Maryland is precariously close to being Uber-less, thanks to a requirement that, as of Dec. 15, all drivers must submit to background checks that include FBI fingerprinting [“Uber threatens to leave Md. over fingerprinting proposal,” Metro, Dec. 4]. This might seem reasonable, but the FBI database is fundamentally a summary of arrests, not of convictions. By the attorney general’s office’s accounting, roughly half the records do not indicate a case’s final disposition. The database is useful for law-enforcement agencies, but it isn’t designed as an employment screening tool.
Uber and Lyft already subject their drivers to background screenings by private firms that cull information from national, state and local databases. Follow-ups are made to review these records at relevant courthouses or, where possible, digitally. The problem with relying on the FBI database is that roughly one-third of felony arrests do not lead to convictions and many more are reduced to misdemeanors. Thousands of people could be unjustly denied employment by forcing companies to use a tool designed for an entirely different purpose.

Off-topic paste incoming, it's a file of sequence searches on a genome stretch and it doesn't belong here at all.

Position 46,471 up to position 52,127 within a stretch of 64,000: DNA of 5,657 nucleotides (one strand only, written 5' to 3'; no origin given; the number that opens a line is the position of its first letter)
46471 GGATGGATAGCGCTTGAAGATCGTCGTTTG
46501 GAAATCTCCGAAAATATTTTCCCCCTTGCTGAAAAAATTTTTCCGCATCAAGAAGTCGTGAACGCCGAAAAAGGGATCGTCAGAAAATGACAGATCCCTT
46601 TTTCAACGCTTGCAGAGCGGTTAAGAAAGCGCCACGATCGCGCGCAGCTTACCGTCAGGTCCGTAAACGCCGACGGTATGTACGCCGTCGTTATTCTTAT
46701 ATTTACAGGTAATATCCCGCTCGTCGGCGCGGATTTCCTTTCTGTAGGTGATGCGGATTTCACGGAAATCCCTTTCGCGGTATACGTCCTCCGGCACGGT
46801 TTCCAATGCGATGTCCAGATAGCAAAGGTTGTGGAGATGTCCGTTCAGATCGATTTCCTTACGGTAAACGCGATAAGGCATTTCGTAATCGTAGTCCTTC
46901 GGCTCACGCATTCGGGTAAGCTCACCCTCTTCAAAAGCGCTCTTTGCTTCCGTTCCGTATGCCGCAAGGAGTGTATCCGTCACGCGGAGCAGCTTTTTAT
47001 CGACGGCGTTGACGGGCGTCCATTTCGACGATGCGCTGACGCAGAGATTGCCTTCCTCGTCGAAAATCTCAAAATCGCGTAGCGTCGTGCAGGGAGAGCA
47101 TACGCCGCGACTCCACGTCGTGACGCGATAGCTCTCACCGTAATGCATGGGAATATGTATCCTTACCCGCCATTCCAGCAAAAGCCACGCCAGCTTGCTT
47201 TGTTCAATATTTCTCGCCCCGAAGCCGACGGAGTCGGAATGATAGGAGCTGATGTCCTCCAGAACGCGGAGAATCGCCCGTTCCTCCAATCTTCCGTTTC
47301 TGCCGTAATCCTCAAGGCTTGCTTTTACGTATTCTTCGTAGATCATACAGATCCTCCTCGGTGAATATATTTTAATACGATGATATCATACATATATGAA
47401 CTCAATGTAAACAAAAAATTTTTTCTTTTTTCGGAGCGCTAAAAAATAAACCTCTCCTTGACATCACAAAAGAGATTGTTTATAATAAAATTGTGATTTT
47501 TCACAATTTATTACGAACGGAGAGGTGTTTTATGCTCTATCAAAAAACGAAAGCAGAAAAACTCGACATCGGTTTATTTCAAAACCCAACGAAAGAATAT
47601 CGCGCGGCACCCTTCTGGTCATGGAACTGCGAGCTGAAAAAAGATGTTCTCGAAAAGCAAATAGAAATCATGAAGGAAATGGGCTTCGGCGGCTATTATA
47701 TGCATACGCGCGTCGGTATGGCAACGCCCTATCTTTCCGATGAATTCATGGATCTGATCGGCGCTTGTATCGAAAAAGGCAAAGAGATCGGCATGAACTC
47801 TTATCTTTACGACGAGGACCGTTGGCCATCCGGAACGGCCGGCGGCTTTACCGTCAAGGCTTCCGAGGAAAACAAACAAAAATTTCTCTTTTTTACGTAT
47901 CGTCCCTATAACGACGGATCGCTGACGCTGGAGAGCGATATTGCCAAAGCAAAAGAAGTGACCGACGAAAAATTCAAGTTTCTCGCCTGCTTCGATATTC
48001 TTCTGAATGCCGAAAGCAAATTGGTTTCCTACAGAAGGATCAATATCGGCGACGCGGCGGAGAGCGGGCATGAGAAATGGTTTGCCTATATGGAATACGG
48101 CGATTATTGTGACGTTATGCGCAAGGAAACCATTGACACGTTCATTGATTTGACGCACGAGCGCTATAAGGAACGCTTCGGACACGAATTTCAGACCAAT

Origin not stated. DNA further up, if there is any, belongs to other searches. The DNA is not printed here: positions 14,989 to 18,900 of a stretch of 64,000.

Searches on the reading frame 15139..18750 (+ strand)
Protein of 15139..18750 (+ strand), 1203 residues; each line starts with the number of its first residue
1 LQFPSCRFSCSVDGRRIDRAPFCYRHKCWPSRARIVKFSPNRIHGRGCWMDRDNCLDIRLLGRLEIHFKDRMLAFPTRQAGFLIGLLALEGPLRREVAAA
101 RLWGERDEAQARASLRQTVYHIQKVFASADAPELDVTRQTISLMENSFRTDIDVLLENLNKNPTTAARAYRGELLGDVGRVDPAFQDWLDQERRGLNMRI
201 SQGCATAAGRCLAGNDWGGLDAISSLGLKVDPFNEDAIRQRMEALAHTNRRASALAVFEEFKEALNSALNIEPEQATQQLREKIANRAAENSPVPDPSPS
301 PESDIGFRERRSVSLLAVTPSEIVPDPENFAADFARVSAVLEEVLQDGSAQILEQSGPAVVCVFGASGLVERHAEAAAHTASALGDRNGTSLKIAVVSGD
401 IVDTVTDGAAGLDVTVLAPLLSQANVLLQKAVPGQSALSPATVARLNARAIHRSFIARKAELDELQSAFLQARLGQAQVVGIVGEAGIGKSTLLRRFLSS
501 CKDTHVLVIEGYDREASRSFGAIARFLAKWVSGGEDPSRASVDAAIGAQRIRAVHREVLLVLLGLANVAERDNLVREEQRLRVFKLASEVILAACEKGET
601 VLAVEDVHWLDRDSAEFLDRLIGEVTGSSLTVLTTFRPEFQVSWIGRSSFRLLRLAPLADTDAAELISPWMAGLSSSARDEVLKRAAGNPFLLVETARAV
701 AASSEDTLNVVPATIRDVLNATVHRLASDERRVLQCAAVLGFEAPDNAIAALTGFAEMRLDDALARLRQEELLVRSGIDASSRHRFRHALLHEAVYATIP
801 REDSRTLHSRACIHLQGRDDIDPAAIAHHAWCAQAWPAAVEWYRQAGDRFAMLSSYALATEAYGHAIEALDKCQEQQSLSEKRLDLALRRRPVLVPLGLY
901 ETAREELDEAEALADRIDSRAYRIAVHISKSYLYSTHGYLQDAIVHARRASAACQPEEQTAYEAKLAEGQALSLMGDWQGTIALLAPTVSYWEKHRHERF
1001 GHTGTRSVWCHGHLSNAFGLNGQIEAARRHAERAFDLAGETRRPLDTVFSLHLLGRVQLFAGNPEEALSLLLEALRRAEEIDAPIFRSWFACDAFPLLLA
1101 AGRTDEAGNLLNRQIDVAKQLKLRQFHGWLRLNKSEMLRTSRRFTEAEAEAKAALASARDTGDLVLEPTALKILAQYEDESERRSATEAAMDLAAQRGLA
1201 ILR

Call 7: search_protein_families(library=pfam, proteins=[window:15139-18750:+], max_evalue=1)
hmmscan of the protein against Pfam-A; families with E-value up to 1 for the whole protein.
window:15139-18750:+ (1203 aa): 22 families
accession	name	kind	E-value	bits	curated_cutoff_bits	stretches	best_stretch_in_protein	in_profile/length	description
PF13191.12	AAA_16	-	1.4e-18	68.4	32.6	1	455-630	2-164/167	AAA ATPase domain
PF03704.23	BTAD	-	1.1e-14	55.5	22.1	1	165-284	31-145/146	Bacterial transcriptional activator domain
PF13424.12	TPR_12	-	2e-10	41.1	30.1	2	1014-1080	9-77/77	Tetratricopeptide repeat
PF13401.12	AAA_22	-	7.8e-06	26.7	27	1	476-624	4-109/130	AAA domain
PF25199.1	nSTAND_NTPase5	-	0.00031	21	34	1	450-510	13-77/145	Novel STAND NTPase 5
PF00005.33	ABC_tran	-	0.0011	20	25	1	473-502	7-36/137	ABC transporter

There is evidence that forcing drivers to submit to fingerprint checks has made communities less safe. When Austin required fingerprinting last summer, Uber and Lyft left the city of almost 1 million people with only 900 cabs. Drunken-driving incidents spiked, and riders have turned to Facebook groups, where they negotiate fees to take rides from strangers who undergo no background checks. On its face, this practice seems dangerous.
Maryland should not allow the state’s 6 million residents to fall into that same abyss.
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